In this environment Yugoslavia has many reasons to wish to tame its inflation: to keep social peace, to boost slumping exports to the West, and to rationalize investment in accord with real economic and social costs.
The inflationary habit is hard to kick, however; Yugoslavia has been only partly successful.
Until January 1981, administrative controls were exercised over two-thirds of prices, primarily at republic or municipal level, with the remaining third left to free-market play. With the 1981 reform, the intent was to make market forces the main determinant of prices. Each enterprise would set its prices through agreement with customers, with review by the (usually local) government for social equity.
There was, however, an interregnum before the new system actually took hold. Enterprises rushed to raise prices as soon as controls were lifted, and prices soared to the country's highest inflation since World War II. The Federal Executive Council concluded that things were out of hand and in June introduced direct price controls for virtually all products for six months.
Newly formed ''self-managing committees of interest for prices'' were made responsible for prices - but these decentralized committees are bound to federal guidelines of no more than 7 percent increase in industrial and retail prices, and 5 percent in services, so long as the cost of living doesn't rise more than 7.5 percent between June and the end of the year.
More optimistic economists like assistant Federal Secretary of Finance Gavra Popovic argue that Yugoslavia made it ''over the hump'' with June's one-month inflation of only 1.6 percent - and that the country can meet its 1981 inflation target of 32 percent. More cautious ones, like Stojan Stamenkovic, assistant secretary for the market and economic affairs, say only that Yugoslavia can probably ''manage below 40 percent.''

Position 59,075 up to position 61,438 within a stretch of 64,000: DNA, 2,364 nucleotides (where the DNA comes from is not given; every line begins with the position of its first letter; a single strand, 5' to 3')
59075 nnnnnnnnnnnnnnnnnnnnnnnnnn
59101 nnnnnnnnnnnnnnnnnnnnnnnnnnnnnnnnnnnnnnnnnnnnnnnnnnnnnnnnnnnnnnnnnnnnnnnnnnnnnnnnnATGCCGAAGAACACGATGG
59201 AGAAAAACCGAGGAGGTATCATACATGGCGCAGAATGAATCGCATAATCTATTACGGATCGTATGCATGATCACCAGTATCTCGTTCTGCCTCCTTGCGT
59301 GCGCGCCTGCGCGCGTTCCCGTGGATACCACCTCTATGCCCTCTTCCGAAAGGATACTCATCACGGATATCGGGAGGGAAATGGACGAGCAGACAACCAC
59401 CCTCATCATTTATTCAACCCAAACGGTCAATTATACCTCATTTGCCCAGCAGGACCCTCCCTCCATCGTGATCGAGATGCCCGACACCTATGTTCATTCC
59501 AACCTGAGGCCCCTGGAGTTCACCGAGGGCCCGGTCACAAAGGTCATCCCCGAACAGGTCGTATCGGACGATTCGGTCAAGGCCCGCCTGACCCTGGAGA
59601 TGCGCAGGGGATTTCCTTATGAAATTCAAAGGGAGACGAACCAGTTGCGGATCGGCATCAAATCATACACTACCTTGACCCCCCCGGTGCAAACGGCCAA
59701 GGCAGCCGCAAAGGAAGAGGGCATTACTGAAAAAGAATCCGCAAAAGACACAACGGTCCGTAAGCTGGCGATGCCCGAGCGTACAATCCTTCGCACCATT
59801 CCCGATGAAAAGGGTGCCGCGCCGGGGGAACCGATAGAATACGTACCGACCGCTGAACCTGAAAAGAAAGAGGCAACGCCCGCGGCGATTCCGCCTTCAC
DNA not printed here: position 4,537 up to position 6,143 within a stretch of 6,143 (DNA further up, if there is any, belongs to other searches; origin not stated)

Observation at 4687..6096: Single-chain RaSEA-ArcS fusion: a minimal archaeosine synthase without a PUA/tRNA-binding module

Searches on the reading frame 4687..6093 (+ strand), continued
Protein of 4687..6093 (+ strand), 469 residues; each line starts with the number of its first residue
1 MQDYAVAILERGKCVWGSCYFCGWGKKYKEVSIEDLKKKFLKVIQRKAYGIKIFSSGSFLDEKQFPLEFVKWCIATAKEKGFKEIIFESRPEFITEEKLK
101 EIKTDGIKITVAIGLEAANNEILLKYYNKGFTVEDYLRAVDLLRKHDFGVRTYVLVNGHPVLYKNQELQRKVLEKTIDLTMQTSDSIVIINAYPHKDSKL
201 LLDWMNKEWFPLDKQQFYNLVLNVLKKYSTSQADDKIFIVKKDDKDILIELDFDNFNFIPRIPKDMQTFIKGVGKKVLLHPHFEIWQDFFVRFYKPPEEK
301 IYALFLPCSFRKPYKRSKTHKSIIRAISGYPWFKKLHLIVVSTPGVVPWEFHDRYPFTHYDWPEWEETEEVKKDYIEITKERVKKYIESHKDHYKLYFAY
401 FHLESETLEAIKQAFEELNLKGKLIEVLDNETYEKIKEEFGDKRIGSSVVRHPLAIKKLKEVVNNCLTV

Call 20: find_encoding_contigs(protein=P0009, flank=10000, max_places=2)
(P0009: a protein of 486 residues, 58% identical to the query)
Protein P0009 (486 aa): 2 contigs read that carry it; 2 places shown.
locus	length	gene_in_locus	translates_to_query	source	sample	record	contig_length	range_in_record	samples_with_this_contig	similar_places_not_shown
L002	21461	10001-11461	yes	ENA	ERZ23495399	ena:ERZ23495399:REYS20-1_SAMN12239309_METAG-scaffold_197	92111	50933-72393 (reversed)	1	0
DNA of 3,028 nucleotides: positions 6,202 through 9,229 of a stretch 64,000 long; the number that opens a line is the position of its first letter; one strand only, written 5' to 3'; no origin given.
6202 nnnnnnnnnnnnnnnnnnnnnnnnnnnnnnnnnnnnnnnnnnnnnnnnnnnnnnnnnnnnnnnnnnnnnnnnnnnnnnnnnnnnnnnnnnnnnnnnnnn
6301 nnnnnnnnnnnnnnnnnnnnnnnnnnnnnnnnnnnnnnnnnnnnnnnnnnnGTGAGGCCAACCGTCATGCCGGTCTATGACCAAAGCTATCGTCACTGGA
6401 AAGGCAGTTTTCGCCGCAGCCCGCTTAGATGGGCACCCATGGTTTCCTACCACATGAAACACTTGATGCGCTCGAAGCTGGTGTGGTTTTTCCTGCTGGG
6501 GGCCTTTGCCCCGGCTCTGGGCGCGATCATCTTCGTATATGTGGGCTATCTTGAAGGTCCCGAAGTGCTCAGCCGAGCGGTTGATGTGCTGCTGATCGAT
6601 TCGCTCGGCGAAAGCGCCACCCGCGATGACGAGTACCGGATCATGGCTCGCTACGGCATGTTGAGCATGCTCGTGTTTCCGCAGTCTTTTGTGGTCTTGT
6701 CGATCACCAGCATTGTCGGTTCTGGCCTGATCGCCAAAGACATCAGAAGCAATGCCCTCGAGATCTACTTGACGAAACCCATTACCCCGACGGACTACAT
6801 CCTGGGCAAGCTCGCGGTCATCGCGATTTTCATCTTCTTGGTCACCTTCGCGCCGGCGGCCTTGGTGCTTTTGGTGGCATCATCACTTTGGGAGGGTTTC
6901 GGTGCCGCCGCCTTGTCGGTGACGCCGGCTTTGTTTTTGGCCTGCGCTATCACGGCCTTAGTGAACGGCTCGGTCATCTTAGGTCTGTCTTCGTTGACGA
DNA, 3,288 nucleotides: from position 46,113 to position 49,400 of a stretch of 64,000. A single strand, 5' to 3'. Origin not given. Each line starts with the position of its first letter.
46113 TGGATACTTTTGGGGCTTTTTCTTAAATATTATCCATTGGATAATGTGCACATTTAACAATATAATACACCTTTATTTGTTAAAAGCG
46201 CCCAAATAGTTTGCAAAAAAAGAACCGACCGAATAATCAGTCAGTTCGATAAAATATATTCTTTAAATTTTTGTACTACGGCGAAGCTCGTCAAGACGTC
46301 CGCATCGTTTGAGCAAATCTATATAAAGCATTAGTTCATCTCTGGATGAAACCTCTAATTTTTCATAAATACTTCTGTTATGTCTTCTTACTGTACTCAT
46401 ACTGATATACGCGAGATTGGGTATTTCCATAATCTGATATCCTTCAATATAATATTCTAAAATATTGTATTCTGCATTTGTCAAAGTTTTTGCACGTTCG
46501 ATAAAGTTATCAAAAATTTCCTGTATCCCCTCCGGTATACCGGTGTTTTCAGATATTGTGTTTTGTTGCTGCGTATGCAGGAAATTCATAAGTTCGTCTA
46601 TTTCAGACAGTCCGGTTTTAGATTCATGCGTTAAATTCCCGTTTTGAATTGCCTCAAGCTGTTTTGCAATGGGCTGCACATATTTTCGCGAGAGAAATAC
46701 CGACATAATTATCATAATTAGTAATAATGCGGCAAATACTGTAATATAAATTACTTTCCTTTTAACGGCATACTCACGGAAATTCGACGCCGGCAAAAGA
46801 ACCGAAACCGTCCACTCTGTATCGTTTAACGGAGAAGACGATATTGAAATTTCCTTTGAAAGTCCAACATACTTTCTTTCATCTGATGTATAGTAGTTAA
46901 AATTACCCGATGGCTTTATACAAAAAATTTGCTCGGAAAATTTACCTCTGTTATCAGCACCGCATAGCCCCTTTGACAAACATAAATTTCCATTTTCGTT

Would this be enough of a declaration to let the current price controls expire at the end of the year? Mr. Stamenkovic expects that by Dec. 31 only some 20 to 30 percent of prices, including energy and utilities, ''will still remain under some control''; 40 to 50 percent will be decided by enterprises and ''registered'' (apparently with discretionary administrative review); and the rest will be decided fully by supply and demand.
Western observers, however, doubt that such a mass liberalization of prices would work any better in January 1982 than it did in January 1981.
Apart from administrative control, the major government restraint on inflation is its monetary policy. For the past three years, explains Dimitrije Dimitrijevic, National Bank of Yugoslavia research manager, Yugoslavia has kept the money-supply increase below the gross domestic product (GDP) increase. Over the past two years it was about 10 percent lower; this year it is being held to a 22 percent increase despite an expected nominal GDP increase of 35-40 percent.